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Managing price pressures: Inflation control not RBI job alone, says FM Sitharaman

Supply-side reforms, tax changes, cheaper Russian oil helping

Managing price pressures: Inflation control not RBI job alone, says FM Sitharaman
“The RBI will have to synchronise somewhat, may not be as much synchronised as the other Western developed countries will do,” Sitharaman said at an event organised by think-tank Icrier on Thursday. “I'm not giving any forward direction to the RBI.”

Finance minister Nirmala Sitharaman on Thursday said the exercise of taming inflation can’t be ‘singularly’ left to the monetary policy as it is dependent on many factors, most of which are outside its purview in the current context. She said the Reserve Bank of India has to synchronise monetary policy with the fiscal policy in order to contain inflation.

“The RBI will have to synchronise somewhat, may not be as much synchronised as the other Western developed countries will do,” Sitharaman said at an event organised by think-tank Icrier on Thursday. “I’m not giving any forward direction to the RBI.”

On Monday, the finance minister had said that the government and the RBI will together extend necessary stimulus to maintain economic growth momentum to create jobs, even as the Centre strives to maintain fiscal rectitude.

“Buying cheaper Russian crude and gas is also a part of inflation management. It (Russian crude) was less than 2% of India’s oil requirement (before the Ukraine war) and was ramped up to almost 12-13% within a couple of months,” she said.

Also Read: FM Sitharaman’s fight against inflation: Centre, state govts collectively responsible to tame rising prices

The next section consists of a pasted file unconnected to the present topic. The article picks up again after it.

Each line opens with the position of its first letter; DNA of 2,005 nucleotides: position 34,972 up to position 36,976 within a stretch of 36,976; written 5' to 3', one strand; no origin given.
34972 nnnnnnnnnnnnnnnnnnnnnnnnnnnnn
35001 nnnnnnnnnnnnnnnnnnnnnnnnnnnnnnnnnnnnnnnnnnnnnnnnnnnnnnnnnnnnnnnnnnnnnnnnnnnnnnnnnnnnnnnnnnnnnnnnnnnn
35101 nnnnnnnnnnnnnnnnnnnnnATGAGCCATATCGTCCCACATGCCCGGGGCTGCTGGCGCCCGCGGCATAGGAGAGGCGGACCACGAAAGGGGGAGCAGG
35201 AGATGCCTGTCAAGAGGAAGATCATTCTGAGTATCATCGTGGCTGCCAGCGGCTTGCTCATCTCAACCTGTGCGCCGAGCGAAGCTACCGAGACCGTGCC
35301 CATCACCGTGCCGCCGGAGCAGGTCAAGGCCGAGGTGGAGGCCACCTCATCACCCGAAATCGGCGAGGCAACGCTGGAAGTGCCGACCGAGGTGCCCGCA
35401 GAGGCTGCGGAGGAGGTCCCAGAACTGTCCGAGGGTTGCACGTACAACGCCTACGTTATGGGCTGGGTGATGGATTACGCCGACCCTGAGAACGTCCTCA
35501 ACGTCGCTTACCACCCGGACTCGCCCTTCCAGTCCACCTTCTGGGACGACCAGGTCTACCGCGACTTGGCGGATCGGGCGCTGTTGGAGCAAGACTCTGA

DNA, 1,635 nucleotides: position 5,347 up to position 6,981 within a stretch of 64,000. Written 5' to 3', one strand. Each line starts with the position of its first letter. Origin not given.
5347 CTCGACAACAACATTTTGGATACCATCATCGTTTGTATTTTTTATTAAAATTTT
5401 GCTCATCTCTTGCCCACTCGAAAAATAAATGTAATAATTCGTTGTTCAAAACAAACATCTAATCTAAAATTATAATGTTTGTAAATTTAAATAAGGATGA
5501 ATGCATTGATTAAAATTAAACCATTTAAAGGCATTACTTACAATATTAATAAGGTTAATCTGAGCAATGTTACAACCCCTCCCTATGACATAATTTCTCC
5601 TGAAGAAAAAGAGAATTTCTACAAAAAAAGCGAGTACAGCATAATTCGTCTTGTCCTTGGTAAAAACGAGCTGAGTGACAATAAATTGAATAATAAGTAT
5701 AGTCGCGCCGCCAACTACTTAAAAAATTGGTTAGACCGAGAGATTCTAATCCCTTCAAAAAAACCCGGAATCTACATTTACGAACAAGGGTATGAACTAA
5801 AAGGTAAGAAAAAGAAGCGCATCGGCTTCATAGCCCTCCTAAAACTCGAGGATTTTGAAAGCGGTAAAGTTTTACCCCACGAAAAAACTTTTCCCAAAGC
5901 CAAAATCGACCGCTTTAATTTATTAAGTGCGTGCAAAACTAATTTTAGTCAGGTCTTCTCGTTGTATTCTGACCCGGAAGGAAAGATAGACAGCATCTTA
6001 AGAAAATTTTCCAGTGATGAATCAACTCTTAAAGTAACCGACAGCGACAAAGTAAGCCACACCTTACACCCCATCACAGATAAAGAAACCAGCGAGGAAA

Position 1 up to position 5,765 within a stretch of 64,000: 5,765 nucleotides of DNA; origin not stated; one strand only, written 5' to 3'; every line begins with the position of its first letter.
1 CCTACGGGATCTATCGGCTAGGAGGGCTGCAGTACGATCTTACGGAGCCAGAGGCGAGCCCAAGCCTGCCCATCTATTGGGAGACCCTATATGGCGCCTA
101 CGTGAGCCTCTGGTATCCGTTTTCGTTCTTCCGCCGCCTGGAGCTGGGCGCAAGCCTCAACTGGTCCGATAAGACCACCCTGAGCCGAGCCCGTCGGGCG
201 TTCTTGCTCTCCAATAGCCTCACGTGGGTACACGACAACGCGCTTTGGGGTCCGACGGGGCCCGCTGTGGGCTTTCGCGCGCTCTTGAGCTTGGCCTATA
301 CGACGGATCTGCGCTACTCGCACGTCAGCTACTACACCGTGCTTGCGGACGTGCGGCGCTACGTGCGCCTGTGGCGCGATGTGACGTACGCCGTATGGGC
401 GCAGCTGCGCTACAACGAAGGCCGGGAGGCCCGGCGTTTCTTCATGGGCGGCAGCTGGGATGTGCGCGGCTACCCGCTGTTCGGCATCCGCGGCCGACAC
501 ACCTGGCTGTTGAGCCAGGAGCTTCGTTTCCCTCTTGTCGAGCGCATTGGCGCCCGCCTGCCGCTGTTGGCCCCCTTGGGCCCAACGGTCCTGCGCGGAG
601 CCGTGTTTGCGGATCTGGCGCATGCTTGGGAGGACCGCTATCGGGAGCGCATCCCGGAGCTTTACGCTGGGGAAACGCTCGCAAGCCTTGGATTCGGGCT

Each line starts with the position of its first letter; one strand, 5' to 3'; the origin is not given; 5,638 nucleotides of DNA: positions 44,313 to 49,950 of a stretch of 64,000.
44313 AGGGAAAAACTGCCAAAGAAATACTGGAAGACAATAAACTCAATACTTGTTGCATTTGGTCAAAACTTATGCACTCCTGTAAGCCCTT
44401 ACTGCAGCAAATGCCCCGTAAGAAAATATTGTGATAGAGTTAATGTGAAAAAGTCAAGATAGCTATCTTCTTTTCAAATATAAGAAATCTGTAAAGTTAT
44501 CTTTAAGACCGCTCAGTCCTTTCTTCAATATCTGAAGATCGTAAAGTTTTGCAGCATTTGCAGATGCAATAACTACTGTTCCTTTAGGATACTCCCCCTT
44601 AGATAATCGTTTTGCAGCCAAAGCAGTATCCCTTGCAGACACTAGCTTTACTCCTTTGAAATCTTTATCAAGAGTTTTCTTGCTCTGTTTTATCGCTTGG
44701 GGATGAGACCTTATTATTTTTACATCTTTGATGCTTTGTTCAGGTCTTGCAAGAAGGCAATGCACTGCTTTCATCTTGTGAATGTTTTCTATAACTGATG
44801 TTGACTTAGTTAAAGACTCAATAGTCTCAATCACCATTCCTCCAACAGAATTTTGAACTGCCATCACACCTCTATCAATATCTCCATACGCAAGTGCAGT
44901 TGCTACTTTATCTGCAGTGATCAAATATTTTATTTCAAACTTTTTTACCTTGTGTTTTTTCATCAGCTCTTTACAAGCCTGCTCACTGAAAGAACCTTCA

Despite the risks of sanctions, India bought cheaper crude from Russia to check the rising auto fuel prices, given the dependency on imports to meet 85% of the country’s requirement.

Inflation in India has remained above the central bank’s 2-6% tolerance band for several months — 6.71% in July and 7.01% in June. On August 5, the RBI raised the repo rate by 50 basis points to contain inflation and take it to the pre-pandemic levels of 5.40%.

She said the solution to handling India’s economy, part of which is handling inflation also, is an exercise where the fiscal policy together with a monetary policy has to work. It can’t be singularly left to the monetary policy, which has proved ineffective in many countries, she added.

Given inflation is dependent on monsoons and vagaries of nature in India, the supply chain management over the last several years was aimed at ensuring the bulk of the population gets the necessary goods at an affordable price.

“Indian policymakers, much before the global disruptions, Ukraine war and Covid-19 happened, have gone through this drill (to strengthen supply chains) year after year,” she said

The policies of the current and past governments have played critical roles in creating buffer food stock, providing minimum support prices to farmers and creating storage capacity for perishables. Of late, it has imposed customs duties to make sure critical raw materials such as steel, iron and steel are available to MSMEs at affordable rates.

To cushion consumers from the impact of higher fuel prices, the Centre had also cut excise duty on auto fuels twice in recent months – November 2021 and May 2022 — which were followed by many states also cutting their state taxes. The minister pointed out that inflation at the states’ level was lower in states which cut sales tax on petrol and diesel compared to those that didn’t.

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